Truth be told I am a ghost writer. I write farewell letters between you and your dead loved ones, in special code. And further truth be told, it is the same letter every time, someone dies. Your dead husband was not special. His life was no more or no less full than the next person. But I can make it seem that way. Your dead pre-pubescent daughter was not a unique flower about to blossom.  But I can make it seem that way. And when you die you will be nothing out of the ordinary also. The human mind is so held-up in its own ego, it needs to believe in its own eternal 'exceptionality' but we all follow the same trajectory. We are all born so the universe can try and look at itself in the mirror through yet another angle and then we all return to everything again, our lives meaning profoundly little and beautifully everything. But I can make it seem ever-so-special for the benefit of those left behind.

Obituary writing is a very fruitful business because people keep dying and always will. We all die. Unless, Ray Kurzweil has his way and we attain immortality via computer upload. And then I’m done for. My secret profession will cease to be and I will cease to be and so will the universe. This I know.

I am a young man. But I am a grown man. I am twenty-nine. I have been an obituary writer for four years, since the day I accepted my own mortality. My ‘day-job’ is a night job. I work as a security guard for a building in the city-center that houses the head offices for a telecommunications company. Nothing has done more to disconnect us than the advent of mass cell phone and Internet usage. This I know. It’s a wonderfully horrible illusion. I am surprised more people don’t try to burn this building down in frustration for I would let them. Burn it down or ask your neighbour over for tea. Both will take tremendous courage.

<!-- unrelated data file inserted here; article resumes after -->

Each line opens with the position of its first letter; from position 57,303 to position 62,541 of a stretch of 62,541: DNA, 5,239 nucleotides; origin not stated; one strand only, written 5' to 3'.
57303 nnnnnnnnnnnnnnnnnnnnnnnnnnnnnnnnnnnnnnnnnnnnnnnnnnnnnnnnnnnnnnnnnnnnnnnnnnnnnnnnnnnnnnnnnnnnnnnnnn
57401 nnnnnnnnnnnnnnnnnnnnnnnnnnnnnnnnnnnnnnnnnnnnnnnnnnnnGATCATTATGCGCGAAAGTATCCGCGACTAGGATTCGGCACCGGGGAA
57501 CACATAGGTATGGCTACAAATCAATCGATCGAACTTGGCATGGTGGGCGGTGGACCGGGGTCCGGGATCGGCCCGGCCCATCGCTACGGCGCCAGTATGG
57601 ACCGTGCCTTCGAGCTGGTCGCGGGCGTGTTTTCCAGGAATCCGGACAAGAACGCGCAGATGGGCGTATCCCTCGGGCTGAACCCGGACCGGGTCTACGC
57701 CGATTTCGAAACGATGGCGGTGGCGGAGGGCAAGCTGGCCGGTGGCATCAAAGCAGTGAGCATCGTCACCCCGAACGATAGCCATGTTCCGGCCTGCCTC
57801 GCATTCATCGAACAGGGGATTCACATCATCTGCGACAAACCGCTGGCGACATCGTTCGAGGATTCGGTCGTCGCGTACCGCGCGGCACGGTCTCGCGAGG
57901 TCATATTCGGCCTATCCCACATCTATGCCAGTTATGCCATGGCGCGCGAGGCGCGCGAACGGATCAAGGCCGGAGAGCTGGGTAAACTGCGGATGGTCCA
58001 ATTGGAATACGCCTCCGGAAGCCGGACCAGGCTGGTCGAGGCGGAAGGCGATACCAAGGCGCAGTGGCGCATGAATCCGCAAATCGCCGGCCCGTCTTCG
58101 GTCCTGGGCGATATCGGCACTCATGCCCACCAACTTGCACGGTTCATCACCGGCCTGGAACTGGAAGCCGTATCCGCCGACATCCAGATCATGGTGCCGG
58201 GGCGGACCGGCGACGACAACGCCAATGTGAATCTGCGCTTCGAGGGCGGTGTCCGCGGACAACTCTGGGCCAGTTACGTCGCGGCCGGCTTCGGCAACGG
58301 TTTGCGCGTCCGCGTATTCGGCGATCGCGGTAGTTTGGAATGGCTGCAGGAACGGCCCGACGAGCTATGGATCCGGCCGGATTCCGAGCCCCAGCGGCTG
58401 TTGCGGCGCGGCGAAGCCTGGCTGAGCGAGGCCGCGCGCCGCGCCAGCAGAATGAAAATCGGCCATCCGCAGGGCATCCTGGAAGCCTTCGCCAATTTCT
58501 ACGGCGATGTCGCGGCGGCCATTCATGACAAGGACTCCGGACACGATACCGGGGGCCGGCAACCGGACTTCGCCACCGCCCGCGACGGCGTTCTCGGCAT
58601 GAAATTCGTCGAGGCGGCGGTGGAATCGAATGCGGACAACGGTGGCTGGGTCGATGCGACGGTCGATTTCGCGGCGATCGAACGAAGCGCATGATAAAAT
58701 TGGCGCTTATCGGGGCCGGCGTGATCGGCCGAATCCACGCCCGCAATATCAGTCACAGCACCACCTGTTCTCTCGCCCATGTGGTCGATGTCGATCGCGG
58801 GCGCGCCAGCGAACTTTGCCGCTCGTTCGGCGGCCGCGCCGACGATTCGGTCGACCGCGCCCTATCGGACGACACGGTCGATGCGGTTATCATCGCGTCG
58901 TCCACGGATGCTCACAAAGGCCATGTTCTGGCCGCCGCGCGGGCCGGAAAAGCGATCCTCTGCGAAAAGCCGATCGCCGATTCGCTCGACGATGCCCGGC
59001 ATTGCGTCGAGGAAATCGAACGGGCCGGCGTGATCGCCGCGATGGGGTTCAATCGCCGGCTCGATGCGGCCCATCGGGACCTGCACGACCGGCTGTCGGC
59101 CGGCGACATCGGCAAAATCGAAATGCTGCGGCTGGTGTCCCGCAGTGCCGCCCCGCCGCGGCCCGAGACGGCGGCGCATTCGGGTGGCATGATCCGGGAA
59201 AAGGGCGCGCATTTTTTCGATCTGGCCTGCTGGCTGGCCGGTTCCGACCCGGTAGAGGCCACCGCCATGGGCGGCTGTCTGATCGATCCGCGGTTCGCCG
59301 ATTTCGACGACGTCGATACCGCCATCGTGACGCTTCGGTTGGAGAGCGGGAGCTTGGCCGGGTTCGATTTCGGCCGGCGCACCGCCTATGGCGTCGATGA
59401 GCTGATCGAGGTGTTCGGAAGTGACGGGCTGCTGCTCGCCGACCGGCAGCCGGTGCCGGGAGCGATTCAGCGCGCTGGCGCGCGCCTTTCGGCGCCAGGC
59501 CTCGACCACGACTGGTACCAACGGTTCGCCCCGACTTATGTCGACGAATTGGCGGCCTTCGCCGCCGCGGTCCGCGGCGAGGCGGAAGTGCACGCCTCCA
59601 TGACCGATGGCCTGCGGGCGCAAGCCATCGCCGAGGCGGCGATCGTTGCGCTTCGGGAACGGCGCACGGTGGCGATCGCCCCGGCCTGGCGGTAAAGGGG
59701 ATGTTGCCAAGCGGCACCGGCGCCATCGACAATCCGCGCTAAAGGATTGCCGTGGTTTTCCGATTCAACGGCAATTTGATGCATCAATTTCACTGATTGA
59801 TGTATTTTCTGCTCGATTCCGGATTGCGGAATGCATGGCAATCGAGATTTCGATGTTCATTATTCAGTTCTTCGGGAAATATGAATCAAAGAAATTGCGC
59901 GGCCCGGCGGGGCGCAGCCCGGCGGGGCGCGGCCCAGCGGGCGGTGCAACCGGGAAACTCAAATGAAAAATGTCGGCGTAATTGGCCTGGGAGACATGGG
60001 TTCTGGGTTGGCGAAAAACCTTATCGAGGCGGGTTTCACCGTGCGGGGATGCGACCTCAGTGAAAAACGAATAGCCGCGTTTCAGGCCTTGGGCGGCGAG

In such a world it is easy to not think about death and this is why you need me to do it for you. You are busy writing your life story, constructing your perfect profile, working towards an ideal, and you are avoiding death. They say life is a journey but really it is not. It just is. If there is any destination at all, it is your non-existence and that can be a real brain-fart of a concept. And that is how I make my living. Because, of your inability to think about death, I can live a full and free life.

When someone dies, I think about the work it will provide me and I get a jolt of energy. The stars shine brighter and the wind feels crisper, each and every time. Sometimes, on my work break, I walk around the city. Every person I encounter, I think to myself, they are going to die and I could write their obituary and make a nice little earner. I wonder who will miss them, what they did with their lives, what they did not do, who they matter to, are they alone or not, what they felt their life-calling was and what got in the way of that calling, what they settled for and how I will put a inimitable spin on this from the perspective of their oldest son, or widow, and how well it will read in the Sunday Paper. And I return to work feeling,

really feeling, clearer.

And higher.